The insurer issued a CGL policy to a mall. The mall was raided by the Department of Homeland Security, and multiple counterfeit items were seized and some of the mall’s tenants were arrested. A retailer sent the insured two cease and desist letters relating to the sale of counterfeit sunglasses, which advised that the insured could be held liable for trademark violations. The retailer filed a contributory trademark infringement action against the insured, but the insured did not notify the insurer of the lawsuit until almost two months after the filing of the lawsuit. The insurer filed a declaratory judgment action seeking a determination that the insured failed to comply with the policy’s notice provision that required the insured to notify the insurer of an occurrence or an offense which may result in a claim “as soon as practicable.” The parties filed cross-motions for summary judgment. The insurer argued that the insured’s delay in providing notice of a potential occurrence under the policy deprived it of its opportunity to investigate the circumstances, consider pre-suit options or prepare to defend the insured in the ensuing trademark infringement lawsuit. The insured argued that it did not notify the insurer of the claim until after the lawsuit was filed because there was no indication it could be held responsible for the sale of counterfeit goods by its tenants, and it did not believe it was liable for the acts of its tenants.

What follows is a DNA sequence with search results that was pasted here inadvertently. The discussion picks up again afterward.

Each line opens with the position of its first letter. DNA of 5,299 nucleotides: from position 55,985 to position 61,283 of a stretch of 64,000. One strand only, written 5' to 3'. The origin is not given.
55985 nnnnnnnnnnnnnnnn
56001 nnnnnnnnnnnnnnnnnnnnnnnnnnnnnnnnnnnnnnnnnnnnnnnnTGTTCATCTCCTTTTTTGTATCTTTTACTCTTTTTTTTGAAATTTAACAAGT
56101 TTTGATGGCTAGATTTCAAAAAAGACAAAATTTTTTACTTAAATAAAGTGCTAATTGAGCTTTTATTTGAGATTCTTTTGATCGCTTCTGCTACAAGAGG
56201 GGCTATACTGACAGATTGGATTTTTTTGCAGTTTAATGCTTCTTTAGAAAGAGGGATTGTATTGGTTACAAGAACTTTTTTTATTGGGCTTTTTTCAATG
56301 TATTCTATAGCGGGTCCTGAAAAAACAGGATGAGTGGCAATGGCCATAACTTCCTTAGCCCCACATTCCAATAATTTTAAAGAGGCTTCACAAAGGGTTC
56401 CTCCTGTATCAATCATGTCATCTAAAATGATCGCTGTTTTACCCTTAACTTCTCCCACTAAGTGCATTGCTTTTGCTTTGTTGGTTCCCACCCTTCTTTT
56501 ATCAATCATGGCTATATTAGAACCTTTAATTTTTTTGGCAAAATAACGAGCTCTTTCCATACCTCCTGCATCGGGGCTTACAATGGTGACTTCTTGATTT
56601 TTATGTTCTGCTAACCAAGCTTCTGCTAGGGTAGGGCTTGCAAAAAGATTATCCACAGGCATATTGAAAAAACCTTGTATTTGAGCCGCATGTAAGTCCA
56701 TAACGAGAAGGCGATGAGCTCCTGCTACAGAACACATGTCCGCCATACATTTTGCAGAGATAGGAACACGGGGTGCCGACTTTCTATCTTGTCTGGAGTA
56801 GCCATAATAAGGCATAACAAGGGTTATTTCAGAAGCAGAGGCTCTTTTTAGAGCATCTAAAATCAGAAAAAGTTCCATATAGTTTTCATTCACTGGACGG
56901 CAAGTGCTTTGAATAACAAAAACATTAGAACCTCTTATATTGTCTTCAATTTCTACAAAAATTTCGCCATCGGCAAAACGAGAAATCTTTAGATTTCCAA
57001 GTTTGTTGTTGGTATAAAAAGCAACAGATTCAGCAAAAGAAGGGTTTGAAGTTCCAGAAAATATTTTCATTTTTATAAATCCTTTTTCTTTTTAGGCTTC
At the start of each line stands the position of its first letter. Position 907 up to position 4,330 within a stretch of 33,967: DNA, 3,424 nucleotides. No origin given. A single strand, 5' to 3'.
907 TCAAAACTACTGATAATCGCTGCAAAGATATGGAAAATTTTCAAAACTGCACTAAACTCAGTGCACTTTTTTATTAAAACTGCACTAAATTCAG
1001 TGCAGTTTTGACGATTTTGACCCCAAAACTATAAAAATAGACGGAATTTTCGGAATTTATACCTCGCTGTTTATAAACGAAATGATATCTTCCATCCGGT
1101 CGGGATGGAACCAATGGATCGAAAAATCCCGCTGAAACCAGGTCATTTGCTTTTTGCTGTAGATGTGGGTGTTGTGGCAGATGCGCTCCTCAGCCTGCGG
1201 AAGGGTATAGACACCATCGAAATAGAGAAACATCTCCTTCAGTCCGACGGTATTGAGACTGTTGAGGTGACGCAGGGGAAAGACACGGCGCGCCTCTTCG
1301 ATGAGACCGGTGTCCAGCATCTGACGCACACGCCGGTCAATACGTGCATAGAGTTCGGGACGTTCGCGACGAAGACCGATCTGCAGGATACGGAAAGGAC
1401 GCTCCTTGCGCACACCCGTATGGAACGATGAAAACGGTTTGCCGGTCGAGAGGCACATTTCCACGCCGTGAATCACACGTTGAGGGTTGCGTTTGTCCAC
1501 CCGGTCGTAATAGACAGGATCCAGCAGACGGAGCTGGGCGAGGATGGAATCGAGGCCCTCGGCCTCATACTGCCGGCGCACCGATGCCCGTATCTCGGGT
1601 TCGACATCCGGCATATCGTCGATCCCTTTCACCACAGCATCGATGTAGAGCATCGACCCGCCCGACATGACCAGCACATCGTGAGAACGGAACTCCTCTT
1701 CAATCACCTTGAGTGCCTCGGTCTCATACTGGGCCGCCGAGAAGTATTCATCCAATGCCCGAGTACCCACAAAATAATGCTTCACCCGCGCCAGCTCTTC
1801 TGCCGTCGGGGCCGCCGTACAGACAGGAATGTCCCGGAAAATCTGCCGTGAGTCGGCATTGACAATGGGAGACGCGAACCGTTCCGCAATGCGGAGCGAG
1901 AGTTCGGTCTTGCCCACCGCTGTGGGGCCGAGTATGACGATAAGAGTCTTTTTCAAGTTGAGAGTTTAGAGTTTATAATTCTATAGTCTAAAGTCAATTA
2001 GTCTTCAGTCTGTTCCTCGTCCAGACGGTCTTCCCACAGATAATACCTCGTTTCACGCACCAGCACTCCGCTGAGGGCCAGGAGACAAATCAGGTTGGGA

The district court granted the insurer’s motion for summary judgment, noting that an insured’s failure to comply with a valid notice provision bars coverage under Georgia law as the notice requirement is a proper condition precedent to coverage. The court explained that Georgia courts have interpreted the phrase “as soon as practicable” in notice requirements as “requiring ‘immediate’ notice based on the reasonable diligence of the insured under the circumstances.” The court held that the insured could not avoid the notice requirement by relying on a subjective belief that it had no liability and that an insured’s duty to provide notice to its insurer is triggered when the insured actually knew or should have known of the possibility that it might be held liable for the offense in question. The court found that the cease and desist letters provided the insured with information sufficient to trigger the duty to provide notice.
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Federal Court In Tennessee Dismisses Direct Action Claims Against Motor Carrier Insurers